You may have heard about Sony’s recent announcement for PlayStation,due out later this year, which is positioned against its main rivals Nintendo and Microsoft. However, the more important battle in the tech world these days may be between Asian messenger platforms for smartphones such as China’s WeChat, Korea’s KakaoTalk and Japan’s LINE.
Big players in the West such as Facebook better watch out too, because the corporations from Asia are looking to take over a sizable chunk of the English-language market. The competition is heating up and it is only going to get more fierce in the months and years to come.
Kakao, which produces KakaoTalk (a chat program similar to Google Talk or Blackberry Messenger), started out in South Korea only three years ago. Since that time, however, it has been growing in popularity every day and has begun to build up an IT empire to rival even Google and Apple.
WeChat is more concerned with its main Chinese competitor Sina Weibo, a hybrid of Facebook and Twitter, which recently passed the 500 million user mark.
It intends to target its bigger brothers by putting out a new app called ‘Kakao Page’ next month, which is a publishing platform that any company can use to create something like a mobile eBook with their own contents, but which may actually turn out to be an early version of its own app store. Kakao also has a shopping app akin to eBay or Amazon, but it has only been made available in the Korean language so far.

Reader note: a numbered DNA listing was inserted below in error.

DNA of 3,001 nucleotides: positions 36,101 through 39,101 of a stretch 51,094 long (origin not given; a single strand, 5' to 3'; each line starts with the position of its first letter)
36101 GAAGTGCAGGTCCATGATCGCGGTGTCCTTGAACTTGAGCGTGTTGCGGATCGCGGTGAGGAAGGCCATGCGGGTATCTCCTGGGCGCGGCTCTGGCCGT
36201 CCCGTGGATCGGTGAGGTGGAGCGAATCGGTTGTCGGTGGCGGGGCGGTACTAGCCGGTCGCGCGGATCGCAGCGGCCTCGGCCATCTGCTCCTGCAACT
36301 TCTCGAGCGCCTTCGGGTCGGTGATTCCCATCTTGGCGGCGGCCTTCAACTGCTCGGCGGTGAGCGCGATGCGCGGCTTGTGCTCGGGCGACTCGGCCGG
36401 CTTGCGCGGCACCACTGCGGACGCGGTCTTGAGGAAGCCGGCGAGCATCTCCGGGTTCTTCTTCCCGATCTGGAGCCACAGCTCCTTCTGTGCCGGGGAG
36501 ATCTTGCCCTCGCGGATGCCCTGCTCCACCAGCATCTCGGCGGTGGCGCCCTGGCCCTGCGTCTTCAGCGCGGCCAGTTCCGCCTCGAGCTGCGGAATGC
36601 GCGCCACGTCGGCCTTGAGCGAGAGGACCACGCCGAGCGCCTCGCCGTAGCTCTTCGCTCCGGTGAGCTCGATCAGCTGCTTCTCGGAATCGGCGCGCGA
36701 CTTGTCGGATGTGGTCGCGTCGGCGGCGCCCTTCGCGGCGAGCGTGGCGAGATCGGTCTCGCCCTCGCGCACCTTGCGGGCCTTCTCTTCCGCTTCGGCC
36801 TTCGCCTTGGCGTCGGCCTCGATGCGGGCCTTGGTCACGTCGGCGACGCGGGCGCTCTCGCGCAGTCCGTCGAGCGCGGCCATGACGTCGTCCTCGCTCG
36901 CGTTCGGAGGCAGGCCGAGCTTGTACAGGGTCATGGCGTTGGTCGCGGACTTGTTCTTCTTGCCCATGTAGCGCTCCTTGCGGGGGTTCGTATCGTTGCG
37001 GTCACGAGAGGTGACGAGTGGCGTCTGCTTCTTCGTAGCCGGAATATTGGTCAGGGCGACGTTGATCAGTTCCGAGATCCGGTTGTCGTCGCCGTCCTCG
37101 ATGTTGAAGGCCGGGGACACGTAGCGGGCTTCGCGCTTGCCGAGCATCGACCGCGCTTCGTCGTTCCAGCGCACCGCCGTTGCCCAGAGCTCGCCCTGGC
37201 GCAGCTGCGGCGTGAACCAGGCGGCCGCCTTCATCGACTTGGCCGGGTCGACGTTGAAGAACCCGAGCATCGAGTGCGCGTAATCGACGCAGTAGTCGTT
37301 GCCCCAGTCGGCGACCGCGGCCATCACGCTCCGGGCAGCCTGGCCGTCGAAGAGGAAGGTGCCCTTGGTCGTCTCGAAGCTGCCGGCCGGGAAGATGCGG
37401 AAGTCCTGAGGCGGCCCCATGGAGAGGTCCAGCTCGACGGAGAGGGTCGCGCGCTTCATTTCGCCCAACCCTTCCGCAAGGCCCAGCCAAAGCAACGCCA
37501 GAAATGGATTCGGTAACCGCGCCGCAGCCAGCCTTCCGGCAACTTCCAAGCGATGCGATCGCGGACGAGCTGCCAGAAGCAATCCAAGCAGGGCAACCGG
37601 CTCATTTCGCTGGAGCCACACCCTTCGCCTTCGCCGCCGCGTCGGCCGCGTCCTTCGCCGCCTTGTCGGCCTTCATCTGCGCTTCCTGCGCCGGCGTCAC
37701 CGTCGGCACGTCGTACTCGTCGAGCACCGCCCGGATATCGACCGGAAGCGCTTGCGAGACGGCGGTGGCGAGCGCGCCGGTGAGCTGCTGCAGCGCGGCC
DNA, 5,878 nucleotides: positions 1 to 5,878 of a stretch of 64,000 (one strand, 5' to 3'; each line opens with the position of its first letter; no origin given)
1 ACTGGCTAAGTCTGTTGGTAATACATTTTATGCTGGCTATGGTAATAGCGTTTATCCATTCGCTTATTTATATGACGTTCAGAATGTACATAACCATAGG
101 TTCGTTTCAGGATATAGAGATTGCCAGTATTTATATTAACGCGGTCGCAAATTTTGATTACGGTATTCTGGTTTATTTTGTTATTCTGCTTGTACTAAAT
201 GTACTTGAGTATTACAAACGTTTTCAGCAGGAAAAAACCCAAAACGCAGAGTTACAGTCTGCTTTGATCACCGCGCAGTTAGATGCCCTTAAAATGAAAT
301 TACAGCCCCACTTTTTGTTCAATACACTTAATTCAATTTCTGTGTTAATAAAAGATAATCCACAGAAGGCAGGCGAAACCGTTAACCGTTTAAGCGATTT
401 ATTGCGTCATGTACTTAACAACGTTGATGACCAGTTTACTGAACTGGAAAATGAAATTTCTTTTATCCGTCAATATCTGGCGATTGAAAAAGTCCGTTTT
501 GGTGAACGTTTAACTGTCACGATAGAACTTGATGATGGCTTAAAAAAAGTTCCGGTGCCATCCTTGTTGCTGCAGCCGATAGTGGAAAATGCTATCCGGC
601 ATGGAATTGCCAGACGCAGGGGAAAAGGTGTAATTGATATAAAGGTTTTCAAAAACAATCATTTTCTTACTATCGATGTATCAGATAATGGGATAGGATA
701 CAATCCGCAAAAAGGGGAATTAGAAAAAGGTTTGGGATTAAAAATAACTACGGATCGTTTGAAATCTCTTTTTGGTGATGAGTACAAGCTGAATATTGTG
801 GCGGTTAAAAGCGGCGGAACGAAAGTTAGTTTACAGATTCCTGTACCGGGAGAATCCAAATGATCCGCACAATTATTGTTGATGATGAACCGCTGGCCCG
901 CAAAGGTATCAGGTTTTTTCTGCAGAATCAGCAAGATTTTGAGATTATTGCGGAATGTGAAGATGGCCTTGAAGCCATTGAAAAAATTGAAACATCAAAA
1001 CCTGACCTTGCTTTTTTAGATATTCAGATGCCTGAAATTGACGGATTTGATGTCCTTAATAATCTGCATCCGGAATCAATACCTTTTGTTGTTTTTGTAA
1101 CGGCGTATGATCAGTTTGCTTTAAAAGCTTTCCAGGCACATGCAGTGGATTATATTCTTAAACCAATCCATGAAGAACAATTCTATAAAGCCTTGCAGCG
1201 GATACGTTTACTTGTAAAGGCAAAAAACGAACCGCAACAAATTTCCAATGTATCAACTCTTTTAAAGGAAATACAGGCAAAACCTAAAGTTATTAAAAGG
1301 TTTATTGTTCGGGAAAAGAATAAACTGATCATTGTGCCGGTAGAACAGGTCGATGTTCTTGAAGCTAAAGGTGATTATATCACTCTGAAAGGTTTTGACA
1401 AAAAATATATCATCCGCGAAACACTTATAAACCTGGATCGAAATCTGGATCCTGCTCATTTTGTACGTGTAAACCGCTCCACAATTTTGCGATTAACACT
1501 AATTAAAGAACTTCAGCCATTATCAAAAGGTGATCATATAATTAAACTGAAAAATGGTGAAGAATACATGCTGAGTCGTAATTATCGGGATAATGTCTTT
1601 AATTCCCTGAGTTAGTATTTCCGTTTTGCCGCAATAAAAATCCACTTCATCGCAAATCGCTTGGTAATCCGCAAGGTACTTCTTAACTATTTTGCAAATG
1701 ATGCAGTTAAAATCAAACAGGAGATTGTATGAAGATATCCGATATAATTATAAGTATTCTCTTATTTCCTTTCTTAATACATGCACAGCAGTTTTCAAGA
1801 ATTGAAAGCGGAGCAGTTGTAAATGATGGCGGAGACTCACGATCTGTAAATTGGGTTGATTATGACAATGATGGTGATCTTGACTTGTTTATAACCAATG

Kakao also intends to take on instant messaging giant LINE (which is in fact owned by Korean company NAVER, but was produced by a subsidiary in Japan) in the Japanese market by extending its built-in gaming platform to iOS devices in Japan. KakaoTalk currently has around 70 million users in 12 languages, whereas LINE has closer to 100 million in a reported 230 countries. But gaming is big business right now, as 95% of all app downloads in Korea from Google Play for Android (which is used by Samsung’s smartphones) are games. A similar figure is true in Japan.
WeChat from China will likely continue to dominate the Chinese market (it has had over 300 million downloads there and no competition from Twitter and Facebook which are officially banned in China), but it may have trouble gaining ground in other countries, aside from in Southeast Asia where no competitive chat applications have yet been produced. At the moment, WeChat is more concerned with its main Chinese competitor Sina Weibo, a hybrid of Facebook and Twitter, which recently passed the 500 million user mark.
By Tim Holm